Why is gardening the most popular hobby in the United States?

Some people want to produce potatoes, tomatoes and carrots to put more or better-tasting food on the table. Others enjoy the beauty of zinnia and petunia flowers, and the foliage of coleus, or picking apples or plums off their own backyard trees.

Our deep-rooted kinship with the Earth probably is clearly seen in the satisfaction we find in making a garden. Gardening gives us respect for rain, sunlight, the soil, plants and the whole magnificent ecosystem of which we are a part.

How many bird watchers do we have in this country? I have heard estimates as high as 60 million, depending on the definition of bird watcher. Hard-core birders might keep county and state lists of bird observations, and would take a day trip of several hundred miles to add one species to their list. Far more numerous, however, are the window-watchers and garden birders. Their satisfaction comes from knowing a few local species and once in a while spotting an unexpected visitor that may come through.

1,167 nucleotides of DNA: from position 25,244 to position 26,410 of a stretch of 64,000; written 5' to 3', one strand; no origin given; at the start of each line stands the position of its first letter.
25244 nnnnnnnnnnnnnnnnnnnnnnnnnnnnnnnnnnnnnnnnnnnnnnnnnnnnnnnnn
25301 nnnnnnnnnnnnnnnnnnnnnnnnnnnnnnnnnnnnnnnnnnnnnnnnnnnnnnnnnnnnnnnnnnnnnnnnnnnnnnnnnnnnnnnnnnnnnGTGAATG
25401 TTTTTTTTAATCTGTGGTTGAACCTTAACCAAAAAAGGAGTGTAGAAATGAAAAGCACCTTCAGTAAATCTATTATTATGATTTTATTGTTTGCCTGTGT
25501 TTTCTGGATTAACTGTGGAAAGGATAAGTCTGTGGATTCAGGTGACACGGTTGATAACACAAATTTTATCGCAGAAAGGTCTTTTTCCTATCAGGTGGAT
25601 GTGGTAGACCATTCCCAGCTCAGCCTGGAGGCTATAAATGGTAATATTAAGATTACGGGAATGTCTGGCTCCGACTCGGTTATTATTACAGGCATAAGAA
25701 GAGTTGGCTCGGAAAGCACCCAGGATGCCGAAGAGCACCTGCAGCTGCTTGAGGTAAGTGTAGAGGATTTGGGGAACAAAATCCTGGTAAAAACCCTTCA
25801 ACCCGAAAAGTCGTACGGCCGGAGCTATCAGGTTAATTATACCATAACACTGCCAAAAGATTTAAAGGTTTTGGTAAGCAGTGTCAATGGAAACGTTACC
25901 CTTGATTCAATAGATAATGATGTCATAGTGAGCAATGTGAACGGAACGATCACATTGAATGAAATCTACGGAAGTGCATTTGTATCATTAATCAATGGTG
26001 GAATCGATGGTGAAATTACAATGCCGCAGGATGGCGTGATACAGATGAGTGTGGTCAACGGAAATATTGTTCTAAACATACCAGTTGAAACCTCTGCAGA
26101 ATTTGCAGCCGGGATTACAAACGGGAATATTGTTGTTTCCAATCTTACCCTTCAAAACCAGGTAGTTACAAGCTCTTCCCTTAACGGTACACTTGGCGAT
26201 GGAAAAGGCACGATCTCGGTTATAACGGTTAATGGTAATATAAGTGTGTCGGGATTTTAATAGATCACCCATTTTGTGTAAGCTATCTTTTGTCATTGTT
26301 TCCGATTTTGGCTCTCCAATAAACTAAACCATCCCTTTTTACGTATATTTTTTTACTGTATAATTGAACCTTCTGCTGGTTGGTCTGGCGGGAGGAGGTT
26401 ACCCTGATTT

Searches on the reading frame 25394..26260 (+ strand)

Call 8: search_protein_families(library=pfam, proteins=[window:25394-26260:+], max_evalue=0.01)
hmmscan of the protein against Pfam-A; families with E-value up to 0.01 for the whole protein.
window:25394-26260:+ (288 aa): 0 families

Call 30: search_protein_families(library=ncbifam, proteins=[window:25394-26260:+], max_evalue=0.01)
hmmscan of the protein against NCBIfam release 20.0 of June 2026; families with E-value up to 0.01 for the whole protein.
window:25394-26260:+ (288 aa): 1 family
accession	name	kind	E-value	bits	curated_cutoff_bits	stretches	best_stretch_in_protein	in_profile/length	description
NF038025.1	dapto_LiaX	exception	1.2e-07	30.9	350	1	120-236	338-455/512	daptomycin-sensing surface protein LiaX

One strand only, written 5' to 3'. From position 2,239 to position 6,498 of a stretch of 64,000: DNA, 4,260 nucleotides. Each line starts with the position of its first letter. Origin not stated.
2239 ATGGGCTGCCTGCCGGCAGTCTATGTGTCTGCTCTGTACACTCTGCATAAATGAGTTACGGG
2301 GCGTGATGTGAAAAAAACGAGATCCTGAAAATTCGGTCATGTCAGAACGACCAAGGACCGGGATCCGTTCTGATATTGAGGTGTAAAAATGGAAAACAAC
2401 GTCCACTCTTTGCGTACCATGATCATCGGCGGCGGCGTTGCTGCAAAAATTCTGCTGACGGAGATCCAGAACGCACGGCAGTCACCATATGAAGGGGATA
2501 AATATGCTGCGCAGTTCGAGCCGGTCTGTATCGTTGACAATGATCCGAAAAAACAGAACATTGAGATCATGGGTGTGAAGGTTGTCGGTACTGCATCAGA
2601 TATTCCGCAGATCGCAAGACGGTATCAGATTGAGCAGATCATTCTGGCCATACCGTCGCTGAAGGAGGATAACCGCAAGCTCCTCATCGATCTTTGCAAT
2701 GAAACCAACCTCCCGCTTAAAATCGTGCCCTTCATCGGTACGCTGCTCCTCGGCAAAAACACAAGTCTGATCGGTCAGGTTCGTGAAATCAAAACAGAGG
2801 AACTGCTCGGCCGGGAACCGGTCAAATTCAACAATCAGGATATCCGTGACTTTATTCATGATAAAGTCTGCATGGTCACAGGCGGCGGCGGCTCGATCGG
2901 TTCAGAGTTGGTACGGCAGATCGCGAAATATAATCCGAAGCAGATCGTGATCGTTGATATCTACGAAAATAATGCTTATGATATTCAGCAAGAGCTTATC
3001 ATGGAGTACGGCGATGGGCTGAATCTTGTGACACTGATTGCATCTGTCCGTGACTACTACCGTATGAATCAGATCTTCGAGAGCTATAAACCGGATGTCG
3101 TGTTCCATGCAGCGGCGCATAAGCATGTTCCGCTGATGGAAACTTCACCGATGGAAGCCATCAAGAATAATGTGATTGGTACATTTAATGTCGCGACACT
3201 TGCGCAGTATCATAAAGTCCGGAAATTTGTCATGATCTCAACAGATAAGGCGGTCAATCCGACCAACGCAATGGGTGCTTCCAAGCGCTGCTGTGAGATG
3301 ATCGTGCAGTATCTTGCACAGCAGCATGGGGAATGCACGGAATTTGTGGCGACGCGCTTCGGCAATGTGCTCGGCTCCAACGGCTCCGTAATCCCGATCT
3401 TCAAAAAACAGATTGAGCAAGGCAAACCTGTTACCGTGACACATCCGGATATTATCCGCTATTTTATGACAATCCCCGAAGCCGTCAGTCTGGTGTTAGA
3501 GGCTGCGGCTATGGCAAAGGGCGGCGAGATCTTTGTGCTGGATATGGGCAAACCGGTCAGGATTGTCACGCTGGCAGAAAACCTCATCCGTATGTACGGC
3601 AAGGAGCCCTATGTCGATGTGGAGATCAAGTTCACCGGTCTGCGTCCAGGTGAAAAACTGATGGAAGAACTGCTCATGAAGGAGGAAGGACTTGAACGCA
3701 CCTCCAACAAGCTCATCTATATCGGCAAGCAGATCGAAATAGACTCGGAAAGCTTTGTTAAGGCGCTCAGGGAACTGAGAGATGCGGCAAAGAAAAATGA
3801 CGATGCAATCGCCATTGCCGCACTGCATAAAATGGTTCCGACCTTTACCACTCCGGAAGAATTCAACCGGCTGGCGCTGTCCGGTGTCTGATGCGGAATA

Growing a garden and feeding birds puts us in touch with the natural world, a connection that too much technology obliterates. We all need to interact with at least a few of the plants and animals that share Earth with us. The hope is these experiences will make us better stewards.


Jim Gilbert’s Nature Notes are heard on WCCO Radio at 7:15 a.m. Sundays. His observations have been part of the Minnesota Weatherguide Environment Calendars since 1977, and he is the author of five books on nature in Minnesota. He taught and worked as a naturalist for 50 years.